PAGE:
A sample database/worksheet that shows the Auto Zone, Pedestrian Zone, and Building Zone in one block.

Once we collected all the data, we wanted to make sure we could map it. Why bother? Here’s an example: If someone on the team needed to know the number of bike facilities in downtown Rochester, we wanted to be able to provide that map from our data.

Since this information is in GIS, we can create customized “heat” maps to evaluate a range of solutions to address sometimes conflicting needs (like which streets were pedestrian-friendly before and which needed to improve security, mobility-challenges for pedestrians, and on-street parking). Although the data collection was painstaking in the beginning, the work paid off handsomely in terms of its robustness and degree of flexibility to explore cross-cutting issues that involve traditional capacity, aesthetics, economics, and safety.

Also by Scott: Show me the money: Why complete streets make economic sense

Also by Mike: Creating great streets—for all users

I’ve done this kind of data analysis in the past but nowhere near this level. Our team assessed 288 individual city blocks as part of the Rochester project. In a typical corridor, we would assess from five to 10 blocks. The biggest challenge? The time commitment (four days), and ensuring the people collecting the data are doing so consistently. But in the end, the time spent was well worth the effort.

After putting forth the effort, I can easily recommend other clients embark upon this level of data analysis if it’s for a downtown core that has many stakeholders (like traffic engineers, bike pedestrian planners, and transit operators) and features cross-cutting issues and context variables. Characterizing the entire transportation network, not just from an engineering standpoint, allows you to look at economics, aesthetics, and levels of maintenance so the process becomes a holistic treatment. Our experience in Rochester and on other projects helps the Stantec team understand a corridor’s various components and anticipate the data and analysis needs downstream to optimize both efficiency and productivity.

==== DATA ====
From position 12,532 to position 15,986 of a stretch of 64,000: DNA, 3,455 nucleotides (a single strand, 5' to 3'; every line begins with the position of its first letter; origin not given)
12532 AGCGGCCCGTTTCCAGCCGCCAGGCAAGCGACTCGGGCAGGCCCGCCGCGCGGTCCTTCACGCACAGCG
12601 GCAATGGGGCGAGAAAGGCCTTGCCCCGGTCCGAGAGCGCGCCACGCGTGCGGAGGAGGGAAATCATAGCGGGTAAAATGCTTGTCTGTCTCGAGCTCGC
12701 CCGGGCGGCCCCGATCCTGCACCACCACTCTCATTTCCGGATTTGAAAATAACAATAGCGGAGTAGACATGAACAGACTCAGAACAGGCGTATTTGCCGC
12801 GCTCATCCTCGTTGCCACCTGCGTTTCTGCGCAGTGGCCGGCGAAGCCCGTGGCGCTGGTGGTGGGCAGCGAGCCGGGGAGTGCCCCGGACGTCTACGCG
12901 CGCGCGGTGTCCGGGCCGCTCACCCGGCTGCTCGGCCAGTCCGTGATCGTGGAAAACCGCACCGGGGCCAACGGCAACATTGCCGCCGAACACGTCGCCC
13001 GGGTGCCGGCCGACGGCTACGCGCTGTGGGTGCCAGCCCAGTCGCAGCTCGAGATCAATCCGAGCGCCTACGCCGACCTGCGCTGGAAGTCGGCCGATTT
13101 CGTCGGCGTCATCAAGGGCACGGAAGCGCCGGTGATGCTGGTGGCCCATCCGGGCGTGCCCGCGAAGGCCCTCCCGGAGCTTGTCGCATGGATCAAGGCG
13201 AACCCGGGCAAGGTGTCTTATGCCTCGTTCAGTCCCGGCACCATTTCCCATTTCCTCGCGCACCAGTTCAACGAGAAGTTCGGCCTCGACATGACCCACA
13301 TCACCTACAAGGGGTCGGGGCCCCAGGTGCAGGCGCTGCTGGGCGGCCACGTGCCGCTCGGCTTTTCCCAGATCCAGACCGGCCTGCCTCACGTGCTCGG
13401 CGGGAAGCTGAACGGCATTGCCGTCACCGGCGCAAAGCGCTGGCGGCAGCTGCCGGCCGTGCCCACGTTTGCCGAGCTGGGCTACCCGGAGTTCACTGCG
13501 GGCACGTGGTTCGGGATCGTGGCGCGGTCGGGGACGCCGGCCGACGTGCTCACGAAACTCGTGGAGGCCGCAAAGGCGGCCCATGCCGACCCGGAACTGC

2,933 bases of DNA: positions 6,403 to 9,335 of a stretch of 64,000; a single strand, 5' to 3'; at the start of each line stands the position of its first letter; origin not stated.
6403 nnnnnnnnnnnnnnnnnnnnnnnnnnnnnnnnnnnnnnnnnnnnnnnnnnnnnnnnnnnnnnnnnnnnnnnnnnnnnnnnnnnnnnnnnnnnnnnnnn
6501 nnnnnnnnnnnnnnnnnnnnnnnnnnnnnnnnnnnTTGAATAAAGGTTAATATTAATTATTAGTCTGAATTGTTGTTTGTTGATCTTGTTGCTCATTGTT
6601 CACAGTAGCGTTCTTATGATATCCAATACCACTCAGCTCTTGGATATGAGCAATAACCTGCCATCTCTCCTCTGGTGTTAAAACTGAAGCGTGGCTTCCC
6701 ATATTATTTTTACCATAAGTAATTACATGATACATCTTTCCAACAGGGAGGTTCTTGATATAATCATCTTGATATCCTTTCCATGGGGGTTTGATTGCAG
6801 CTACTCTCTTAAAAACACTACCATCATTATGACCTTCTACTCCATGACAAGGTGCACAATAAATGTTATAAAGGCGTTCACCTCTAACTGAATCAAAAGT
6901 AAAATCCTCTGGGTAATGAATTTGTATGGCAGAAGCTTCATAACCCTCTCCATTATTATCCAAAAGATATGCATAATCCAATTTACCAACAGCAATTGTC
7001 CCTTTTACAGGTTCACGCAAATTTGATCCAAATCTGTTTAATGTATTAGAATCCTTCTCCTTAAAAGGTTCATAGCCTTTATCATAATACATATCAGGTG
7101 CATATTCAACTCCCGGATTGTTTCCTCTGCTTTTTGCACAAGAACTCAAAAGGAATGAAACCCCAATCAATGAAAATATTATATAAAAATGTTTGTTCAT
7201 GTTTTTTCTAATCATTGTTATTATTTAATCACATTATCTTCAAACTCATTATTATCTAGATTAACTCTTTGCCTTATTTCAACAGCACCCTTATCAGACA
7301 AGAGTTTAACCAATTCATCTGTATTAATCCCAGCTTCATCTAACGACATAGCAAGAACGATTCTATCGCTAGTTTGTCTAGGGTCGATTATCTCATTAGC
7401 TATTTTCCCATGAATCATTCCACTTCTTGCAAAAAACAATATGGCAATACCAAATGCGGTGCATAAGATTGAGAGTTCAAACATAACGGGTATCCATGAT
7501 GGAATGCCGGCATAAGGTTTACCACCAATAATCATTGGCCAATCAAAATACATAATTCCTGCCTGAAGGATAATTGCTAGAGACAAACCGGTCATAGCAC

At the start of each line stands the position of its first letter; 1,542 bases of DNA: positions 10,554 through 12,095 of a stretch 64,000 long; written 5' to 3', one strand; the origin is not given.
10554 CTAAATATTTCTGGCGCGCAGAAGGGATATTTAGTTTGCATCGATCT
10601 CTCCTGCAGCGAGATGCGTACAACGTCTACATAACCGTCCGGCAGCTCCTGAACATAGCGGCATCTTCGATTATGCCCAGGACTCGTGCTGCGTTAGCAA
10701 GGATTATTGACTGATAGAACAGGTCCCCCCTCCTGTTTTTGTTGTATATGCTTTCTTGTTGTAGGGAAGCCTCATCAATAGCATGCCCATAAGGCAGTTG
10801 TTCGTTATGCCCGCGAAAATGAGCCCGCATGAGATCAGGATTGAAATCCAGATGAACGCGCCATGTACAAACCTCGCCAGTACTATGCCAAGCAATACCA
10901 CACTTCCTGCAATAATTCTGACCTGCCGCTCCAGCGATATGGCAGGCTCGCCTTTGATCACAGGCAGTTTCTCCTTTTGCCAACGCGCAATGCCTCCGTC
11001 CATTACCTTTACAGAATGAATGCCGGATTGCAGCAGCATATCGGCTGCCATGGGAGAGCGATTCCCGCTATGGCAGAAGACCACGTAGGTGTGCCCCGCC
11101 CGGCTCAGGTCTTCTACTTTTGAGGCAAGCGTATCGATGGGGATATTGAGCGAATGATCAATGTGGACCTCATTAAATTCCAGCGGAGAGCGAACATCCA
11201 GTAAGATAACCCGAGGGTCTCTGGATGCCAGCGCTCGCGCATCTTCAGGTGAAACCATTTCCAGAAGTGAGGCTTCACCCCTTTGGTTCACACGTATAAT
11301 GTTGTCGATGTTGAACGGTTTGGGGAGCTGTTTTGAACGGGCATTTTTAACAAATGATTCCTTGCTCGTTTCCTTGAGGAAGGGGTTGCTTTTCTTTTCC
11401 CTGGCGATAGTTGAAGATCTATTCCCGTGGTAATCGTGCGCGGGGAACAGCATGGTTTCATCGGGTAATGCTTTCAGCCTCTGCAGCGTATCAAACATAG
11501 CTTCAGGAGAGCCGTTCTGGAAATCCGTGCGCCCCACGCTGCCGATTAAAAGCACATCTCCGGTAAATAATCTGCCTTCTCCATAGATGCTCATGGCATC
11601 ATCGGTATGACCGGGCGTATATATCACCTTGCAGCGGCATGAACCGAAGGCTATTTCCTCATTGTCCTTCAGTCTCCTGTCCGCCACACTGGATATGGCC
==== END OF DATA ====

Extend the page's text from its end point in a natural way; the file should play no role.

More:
In the end, the planning process is first an assessment of existing conditions. The second part is providing recommendations to address identified needs. When we collect data on this scale, we don’t have to wait until construction is over to figure out if the project was a success or not. We can analyze the coded data to predict how to design in a manner that will be successful, according to our pre-identified scale. Although we can’t predict outcomes, we can enhance the probability of solving our client’s problems—and that is how we define success at Stantec!  

Related item: Roadways: Getting you where you want

Scott has more than 24 years of planning and policy development experience including directing metropolitan planning organizations and serving as a senior project manager in the private sector. He’s seen just about everything when it comes to transportation planning and policy matters at municipal, regional, and national scales.